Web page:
Archaeologists have discovered the tomb of Shangguan Wan’er, a 7th-century noblewoman who was one of the most powerful women in China’s ancient history, local media said on Thursday.
Shangguan (664-710) was a trusted aide to Wu Zetian, the first woman who ruled China as a sole ruler from 690 to 705, during the Tang Dynasty.
“The discovery of the tomb with the epitaph is of major significance in the study of the Tang Dynasty,” the China Daily said, citing a historian specialising in the era, Du Wenyu.
The site was discovered near an airport in Xianyang, in the northern province of Shaanxi, and confirmed by an inscription, China Radio International said on its website. Pictures showed deep excavations of ochre-coloured earth, arched passageways and a number of ceramic horses. The grave was badly damaged, suggesting a “large-scale, organised” and possibly “official destruction”, Geng Qinggang, a Shaanxi-based researcher told the China News Service on Thursday. No gold or silver treasures, or complete bones, had been found at the site, he added.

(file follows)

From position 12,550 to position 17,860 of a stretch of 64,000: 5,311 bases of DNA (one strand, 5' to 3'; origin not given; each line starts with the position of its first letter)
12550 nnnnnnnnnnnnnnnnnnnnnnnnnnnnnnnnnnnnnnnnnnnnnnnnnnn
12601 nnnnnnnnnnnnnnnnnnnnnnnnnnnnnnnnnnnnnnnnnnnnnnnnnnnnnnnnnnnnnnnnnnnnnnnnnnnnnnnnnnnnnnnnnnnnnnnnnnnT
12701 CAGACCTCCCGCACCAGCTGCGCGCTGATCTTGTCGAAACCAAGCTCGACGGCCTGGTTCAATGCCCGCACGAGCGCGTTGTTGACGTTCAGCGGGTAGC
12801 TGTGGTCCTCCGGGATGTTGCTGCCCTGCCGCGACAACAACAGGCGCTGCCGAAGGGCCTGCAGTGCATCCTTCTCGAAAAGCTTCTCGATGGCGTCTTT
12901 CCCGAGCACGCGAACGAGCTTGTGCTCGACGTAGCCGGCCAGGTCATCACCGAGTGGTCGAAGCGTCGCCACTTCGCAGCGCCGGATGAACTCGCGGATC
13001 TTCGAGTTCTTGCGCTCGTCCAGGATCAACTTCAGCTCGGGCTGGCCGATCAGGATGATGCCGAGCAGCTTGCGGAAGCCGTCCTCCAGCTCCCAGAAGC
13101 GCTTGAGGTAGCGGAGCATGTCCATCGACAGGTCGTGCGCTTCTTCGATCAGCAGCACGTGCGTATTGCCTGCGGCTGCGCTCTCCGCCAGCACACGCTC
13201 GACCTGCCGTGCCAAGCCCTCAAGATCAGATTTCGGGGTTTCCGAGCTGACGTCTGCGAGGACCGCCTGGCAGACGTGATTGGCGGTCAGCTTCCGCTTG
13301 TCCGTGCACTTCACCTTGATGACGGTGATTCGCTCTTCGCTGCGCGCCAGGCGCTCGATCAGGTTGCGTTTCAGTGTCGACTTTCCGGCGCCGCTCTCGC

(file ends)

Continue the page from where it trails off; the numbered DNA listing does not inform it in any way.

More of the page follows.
Shangguan Wan’er married Wu’s son, Li Xian, while having relationships with both the ruler’s lover and her nephew. As a sequence of murders, coups and affairs enveloped the dynasty, Shangguan Wan’er ‘s husband briefly became emperor (689-626) only to be killed by his senior wife, Empress Wei, who took power herself. In 710, Wei was deposed and killed by Li Longji, who also killed Shangguan Wan’er.